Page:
The Empire Strikes Back: China Returns to Afghanistan

by Geoffrey Clarfield

If you read the North American and European press, you will get the impression that the Chinese have, geopolitically, reached their westernmost geographical limit in offering themselves as the new patrons of Afghanistan.  It’s a bold strike against China’s NATO competitors, who have left, or who have been driven out of  Afghanistan by the Taliban.  And so, China is making the new government of Taliban rulers in Afghanistan its tributary, or client state.

The Taliban do not have money and look to the Chinese for aid and investment because the only shrewd and right thing the U.S. government did before its panicked retreat from Afghanistan was to ensure that the gold of Afghanistan and its currency reserves were safely in a vault in or around New York City.  From these funds, no doubt, the Biden administration is now offering its first sixty-four million dollars of “development assistance,” or perhaps ransom money, to that self-declared Islamic dictatorship.  We can be sure that the Taliban will use these funds to empower women and protect ethnic minorities.

Despite the hybrid and contorted Marxism of today’s ruling Communist Party of China, the Chinese and their leaders are a country and people with a long historical memory, at least 2,500 years of it.  It is common Chinese practice to look at the present through the lens of the past.  And so, Chinese people are well aware that they once ruled or at least lorded it over Afghanistan, for at least about one hundred years.

This was during the period of the Tang Dynasty, whose imperial rulers of the Tang Empire (618–907) controlled a landmass that began in the Pacific and reached the Hindu Kush in the west.  During that time, what is today Afghanistan, Pakistan, and much of Northern India was part of a series of sophisticated, urbane, and literate Buddhist cultures.

At the time, the area was a world center of Buddhist scholarship and teaching.  Its artisans and sculptors were the creators of the massive Buddhist rock sculptures of the Bamiyan valley in Afghanistan, which were blown up by the iconoclastic Afghan Taliban on the 21st of February, 2001.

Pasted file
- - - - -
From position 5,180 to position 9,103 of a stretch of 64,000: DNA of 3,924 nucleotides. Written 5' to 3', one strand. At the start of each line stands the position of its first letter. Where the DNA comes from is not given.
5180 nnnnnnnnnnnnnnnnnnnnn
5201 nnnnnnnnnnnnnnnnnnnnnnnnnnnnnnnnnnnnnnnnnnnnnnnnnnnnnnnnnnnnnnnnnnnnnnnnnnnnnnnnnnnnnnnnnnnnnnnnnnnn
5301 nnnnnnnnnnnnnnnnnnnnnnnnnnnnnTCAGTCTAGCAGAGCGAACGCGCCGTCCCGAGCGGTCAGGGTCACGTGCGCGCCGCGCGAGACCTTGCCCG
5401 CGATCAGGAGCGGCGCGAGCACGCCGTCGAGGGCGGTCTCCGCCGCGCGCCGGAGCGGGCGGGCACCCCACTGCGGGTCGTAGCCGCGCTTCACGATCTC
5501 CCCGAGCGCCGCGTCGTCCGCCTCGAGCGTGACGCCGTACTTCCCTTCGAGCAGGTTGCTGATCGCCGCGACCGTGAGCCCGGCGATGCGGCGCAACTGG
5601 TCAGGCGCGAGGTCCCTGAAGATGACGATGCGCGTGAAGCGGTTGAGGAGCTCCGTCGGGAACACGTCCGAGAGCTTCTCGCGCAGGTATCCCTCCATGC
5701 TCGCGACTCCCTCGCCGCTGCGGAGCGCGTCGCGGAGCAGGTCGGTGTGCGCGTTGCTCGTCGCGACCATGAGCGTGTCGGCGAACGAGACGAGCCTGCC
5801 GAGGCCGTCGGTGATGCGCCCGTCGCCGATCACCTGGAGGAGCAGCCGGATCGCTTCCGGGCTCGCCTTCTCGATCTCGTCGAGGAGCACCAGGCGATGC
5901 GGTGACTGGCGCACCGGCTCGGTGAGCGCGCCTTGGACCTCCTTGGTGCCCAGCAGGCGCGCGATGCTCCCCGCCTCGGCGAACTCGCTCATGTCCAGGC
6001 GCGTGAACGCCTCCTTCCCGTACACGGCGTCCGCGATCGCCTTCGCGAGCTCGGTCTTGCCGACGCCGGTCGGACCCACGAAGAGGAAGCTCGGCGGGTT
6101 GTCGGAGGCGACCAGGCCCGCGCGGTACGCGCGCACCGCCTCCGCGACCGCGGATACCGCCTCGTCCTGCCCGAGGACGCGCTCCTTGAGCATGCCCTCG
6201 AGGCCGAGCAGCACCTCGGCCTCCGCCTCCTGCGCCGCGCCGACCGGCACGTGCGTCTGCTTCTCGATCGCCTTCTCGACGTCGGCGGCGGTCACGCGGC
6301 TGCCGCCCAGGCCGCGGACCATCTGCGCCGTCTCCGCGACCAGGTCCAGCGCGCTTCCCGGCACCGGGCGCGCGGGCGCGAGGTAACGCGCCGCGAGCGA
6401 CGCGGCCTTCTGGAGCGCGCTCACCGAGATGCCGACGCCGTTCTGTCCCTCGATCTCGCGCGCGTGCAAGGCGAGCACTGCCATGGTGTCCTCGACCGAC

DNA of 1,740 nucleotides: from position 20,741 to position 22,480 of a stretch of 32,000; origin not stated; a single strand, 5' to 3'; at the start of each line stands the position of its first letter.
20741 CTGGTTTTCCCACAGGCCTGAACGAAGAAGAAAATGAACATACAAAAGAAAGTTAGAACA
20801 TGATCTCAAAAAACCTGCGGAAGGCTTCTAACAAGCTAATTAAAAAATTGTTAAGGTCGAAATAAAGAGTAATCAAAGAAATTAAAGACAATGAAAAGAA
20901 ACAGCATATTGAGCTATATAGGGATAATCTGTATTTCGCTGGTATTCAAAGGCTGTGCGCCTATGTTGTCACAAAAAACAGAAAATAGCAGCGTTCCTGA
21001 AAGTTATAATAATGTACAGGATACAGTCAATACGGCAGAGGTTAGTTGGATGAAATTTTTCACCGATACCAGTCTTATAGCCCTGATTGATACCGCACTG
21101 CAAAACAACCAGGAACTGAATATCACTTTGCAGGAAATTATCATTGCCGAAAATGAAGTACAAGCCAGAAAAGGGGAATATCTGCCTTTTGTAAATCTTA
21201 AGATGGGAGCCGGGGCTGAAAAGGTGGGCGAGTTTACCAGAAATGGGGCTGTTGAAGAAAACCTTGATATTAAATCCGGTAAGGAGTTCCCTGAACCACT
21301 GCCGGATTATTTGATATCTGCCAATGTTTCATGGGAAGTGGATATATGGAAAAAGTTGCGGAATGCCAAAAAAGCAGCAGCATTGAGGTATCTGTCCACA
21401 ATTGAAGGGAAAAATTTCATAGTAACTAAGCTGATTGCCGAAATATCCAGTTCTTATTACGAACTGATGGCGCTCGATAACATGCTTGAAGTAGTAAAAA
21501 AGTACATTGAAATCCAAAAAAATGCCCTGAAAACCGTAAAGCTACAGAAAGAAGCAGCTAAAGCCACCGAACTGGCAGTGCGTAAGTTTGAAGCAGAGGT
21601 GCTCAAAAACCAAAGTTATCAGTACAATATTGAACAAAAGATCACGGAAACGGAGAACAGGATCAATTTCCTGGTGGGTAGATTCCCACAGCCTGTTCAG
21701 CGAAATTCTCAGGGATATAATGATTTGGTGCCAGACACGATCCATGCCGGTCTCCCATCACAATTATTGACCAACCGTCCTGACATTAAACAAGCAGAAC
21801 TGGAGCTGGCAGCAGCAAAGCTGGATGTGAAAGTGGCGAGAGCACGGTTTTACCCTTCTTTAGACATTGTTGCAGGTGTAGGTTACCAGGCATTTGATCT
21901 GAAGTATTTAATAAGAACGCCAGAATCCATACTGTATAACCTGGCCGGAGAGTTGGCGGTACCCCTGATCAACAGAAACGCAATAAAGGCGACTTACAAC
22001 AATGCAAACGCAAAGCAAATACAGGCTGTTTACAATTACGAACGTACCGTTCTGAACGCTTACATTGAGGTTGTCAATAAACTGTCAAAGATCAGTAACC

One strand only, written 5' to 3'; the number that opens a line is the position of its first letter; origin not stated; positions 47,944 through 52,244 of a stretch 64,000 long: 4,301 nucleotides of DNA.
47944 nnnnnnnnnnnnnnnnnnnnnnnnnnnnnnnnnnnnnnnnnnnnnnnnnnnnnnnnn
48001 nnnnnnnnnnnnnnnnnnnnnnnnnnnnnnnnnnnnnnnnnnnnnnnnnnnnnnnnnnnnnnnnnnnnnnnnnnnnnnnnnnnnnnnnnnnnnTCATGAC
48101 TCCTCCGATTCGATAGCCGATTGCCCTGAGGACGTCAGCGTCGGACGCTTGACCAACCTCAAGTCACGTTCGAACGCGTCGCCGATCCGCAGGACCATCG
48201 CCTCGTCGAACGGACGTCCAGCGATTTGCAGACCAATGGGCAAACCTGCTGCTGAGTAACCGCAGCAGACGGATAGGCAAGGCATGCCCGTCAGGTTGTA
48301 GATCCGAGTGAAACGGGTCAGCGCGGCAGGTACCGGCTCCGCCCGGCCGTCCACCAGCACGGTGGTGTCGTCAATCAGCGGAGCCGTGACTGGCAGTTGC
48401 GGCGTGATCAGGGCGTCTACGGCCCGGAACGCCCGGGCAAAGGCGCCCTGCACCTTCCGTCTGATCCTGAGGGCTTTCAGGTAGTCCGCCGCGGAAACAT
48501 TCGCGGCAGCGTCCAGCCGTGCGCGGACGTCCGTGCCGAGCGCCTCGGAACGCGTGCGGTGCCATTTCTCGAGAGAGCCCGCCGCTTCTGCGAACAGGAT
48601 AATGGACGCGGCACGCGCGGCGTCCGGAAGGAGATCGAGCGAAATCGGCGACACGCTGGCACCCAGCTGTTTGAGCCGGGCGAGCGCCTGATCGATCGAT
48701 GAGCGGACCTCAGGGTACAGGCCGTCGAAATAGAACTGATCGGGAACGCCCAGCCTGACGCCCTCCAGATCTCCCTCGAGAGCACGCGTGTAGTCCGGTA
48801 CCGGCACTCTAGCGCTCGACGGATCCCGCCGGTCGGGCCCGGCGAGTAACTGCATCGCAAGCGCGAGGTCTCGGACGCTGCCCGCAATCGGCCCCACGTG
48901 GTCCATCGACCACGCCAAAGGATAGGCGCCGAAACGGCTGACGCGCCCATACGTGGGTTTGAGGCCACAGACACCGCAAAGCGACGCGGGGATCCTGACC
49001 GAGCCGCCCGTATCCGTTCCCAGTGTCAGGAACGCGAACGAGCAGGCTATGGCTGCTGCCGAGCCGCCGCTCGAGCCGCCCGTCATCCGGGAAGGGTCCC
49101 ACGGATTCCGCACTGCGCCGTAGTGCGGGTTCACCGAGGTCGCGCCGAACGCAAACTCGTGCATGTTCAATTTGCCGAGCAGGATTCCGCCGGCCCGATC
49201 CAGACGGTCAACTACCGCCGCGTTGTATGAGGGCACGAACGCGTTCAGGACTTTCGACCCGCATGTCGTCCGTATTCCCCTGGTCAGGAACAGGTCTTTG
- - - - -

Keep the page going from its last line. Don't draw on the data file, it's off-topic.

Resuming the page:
During the seventh century A.D., a traveling monk from China knew that the texts and the teaching of Buddhism were purer in the Afghan and Indian monasteries, and so Chinese Buddhist monk and pilgrim Xuan Zang (602–664) walked from China to Afghanistan, India, and back, after having spent years studying Sanskrit and collecting Buddhist manuscripts, which he then brought back to China.

The emperor of China at the time welcomed him home, subsidized his translation work, rewarded him highly, and thus triggered yet another and one of the more substantial waves of Buddhist influence on the Chinese people, an imported religion that has waxed and waned there until the present day.

All literate Chinese know about Xuan Zang, and he is still a national hero.  So, from a Chinese historical and political perspective, they are not replacing the Americans in today’s Afghanistan.  They actually feel that they are simply and justly re-asserting their manifest destiny in a land they once ruled, just before the rise of Islam destroyed every vestige of Buddhist civilization in and around the Hindu Kush.

During the sixteen, seventeen, and eighteen hundreds, the Chinese empire began to shrink.  It suffered losses against the Russians to the west and northeast and to the Western Europeans, who occupied its eastern coast, where they created independent enclaves.

Nevertheless, in the late nineteenth century, the Chinese empire reasserted itself in eastern central Asia and conquered the Uighur Turkish-speaking Muslims who have dominated the Sinkiang region for centuries.  This became China’s unruly “Muslim wild west” and is a sore spot in the national consciousness and the foreign policy establishment in China.

The Uighurs of Sinkiang have witnessed the successful disengagement from the Soviet Union (since the breakup of the Soviet Union in 1991) of most Central Asian peoples and republics, who comprise Turkish- and Persian-speaking Muslim townspeople, farmers, and nomads.  They reasserted their Muslim identities and religious practices after the enforcement of Russian-dominated Marxist secular governments during the previous seventy years (that is, from the Bolshevik revolution of 1917 until the fall of the Soviet Union in 1990).